The water level drop in the Kakhovsky Reservoir may also pose a threat to the Russian-occupied Zaporizhzhya NPP, which needs water to cool its nuclear reactors. The situation is currently under control. The largest steel mill in Ukraine ArcelorMittal Kryvyi Rih meanwhile stopped all water-cooled equipment temporarily. The Nikopol Ferroalloy plant may have to significantly reduce production. The Nibulon terminal that holds 76,000 tons of grain is underwater. Kherson power station may be flooded.
The flood marks the biggest man-made environmental disaster in Europe in decades. Irreparable damage will be caused from poisoning by decomposing fish, the washing of chemical fertilizers from fields, and the flooding of landfills and factories. The lower parts of the rivers Bug and Glich will become unsuitable for drinking and agriculture.
So far, it is known that around 150 tons of engine oil has leaked into the river with 300 tons yet to come. At least 10,000 hectares (27,400 acres) of agricultural land on the west-north bank may be flooded in the Kherson region. Some 94% of irrigation systems in the Kherson region, 74% in the Zaporizhia region, and 30% in the Dnipropetrovsk region are without water.
Before the detonation, experts had calculated that a 1.5-meter drop in the water level in the reservoir could lead to a loss of 14% of Ukrainian wheat export potential. The lack of irrigation and high climatic risks will force some producers to abandon land cultivation, which increases the risk of desertification. A dramatic change in the climatic regime of the region is expected. The fields in the south of Ukraine may turn into deserts as early as next year. In addition, Black Sea fauna will be severely affected. The overall losses from the death of all biological resources will amount to UAH 10.5 billion (about $285m.)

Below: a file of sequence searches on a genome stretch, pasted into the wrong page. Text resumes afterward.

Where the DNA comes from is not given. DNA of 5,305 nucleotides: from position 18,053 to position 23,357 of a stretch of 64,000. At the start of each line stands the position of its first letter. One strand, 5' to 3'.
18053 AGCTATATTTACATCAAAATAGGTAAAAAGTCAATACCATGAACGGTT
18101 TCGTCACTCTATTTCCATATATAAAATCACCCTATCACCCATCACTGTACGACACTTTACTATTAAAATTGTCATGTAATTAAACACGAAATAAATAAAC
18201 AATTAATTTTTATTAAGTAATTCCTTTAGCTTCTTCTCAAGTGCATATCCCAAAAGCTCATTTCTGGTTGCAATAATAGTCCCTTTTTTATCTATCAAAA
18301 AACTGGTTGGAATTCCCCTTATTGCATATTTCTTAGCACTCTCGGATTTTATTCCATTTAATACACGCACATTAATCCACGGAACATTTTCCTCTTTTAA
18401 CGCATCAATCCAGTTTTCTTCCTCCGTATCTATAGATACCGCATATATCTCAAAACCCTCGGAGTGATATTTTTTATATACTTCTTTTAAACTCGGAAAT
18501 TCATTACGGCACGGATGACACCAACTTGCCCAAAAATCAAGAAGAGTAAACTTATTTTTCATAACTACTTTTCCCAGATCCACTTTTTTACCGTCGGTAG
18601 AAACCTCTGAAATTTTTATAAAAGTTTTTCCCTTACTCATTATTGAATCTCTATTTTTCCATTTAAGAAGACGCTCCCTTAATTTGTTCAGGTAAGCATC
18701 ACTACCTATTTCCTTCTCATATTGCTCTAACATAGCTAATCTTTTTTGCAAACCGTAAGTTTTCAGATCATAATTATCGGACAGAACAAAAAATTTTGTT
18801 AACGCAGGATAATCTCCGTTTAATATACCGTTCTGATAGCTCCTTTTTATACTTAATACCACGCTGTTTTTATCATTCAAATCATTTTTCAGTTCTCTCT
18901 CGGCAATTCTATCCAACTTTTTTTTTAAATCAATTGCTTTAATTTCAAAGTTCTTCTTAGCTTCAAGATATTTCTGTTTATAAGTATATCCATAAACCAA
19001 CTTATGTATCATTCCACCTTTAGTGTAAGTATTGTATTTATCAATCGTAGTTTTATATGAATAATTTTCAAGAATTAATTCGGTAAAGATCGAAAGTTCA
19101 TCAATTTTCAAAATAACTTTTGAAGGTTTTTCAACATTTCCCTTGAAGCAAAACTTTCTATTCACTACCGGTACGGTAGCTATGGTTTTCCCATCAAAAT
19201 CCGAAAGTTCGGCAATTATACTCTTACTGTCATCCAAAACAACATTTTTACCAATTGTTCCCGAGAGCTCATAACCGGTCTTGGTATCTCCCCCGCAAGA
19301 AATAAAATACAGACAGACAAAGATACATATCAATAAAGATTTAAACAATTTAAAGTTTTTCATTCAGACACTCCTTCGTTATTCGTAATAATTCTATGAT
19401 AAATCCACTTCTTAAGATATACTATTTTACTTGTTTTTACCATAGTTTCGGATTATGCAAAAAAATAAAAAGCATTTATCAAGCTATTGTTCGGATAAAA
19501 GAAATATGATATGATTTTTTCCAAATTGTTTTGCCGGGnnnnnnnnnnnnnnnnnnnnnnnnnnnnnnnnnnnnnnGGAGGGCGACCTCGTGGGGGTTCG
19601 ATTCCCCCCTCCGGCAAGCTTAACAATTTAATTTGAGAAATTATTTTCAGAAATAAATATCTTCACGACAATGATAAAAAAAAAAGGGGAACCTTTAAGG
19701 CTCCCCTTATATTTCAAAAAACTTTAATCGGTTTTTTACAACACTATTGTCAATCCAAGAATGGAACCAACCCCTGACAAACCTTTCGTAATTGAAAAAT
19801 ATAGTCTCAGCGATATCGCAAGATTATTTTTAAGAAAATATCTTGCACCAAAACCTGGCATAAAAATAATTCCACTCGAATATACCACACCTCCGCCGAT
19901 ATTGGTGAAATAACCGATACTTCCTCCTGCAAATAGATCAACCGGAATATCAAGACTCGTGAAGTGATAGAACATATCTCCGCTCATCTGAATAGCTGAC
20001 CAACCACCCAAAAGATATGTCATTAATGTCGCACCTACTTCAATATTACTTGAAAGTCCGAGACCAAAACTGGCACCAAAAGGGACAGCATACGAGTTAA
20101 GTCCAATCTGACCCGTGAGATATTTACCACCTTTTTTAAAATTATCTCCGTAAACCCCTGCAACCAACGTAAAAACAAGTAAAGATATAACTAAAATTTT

In his October address to the European Council, President Zelenskyy warned of precisely this disaster. “According to our information, Russia has already prepared everything to carry out this terrorist attack,” he said, underlining that Russia would carry out the operation under a false flag and blame it on Ukraine.
When Russia’s role is proven, the world community needs to elaborate effective restraint mechanisms to prevent another potential catastrophe on a bigger scale.
Russia is still not recognized as a state sponsor of terrorism by the US and will continue to raise the stakes to build its new global order on the ruins of Ukrainian civilization. Ultimately, however, this is not an issue for one country; like all terrorist regimes, it must be confronted by an international coalition.
Elena Davlikanova is a Democracy Fellow with the Center for European Policy Analysis (CEPA.) Her work is focused on analyzing opportunities for Ukraine-Russia reconciliation with regard to fascism and totalitarianism in Russia and their effects on Russia. She is an experienced researcher, who in 2022 conducted the studies ‘The Work of the Ukrainian Parliament in Wartime’ and ‘The War of Narratives: The Image of Ukraine in Media.’
Europe’s Edge is CEPA’s online journal covering critical topics on the foreign policy docket across Europe and North America. All opinions are those of the author and do not necessarily represent the position or views of the institutions they represent or the Center for European Policy Analysis.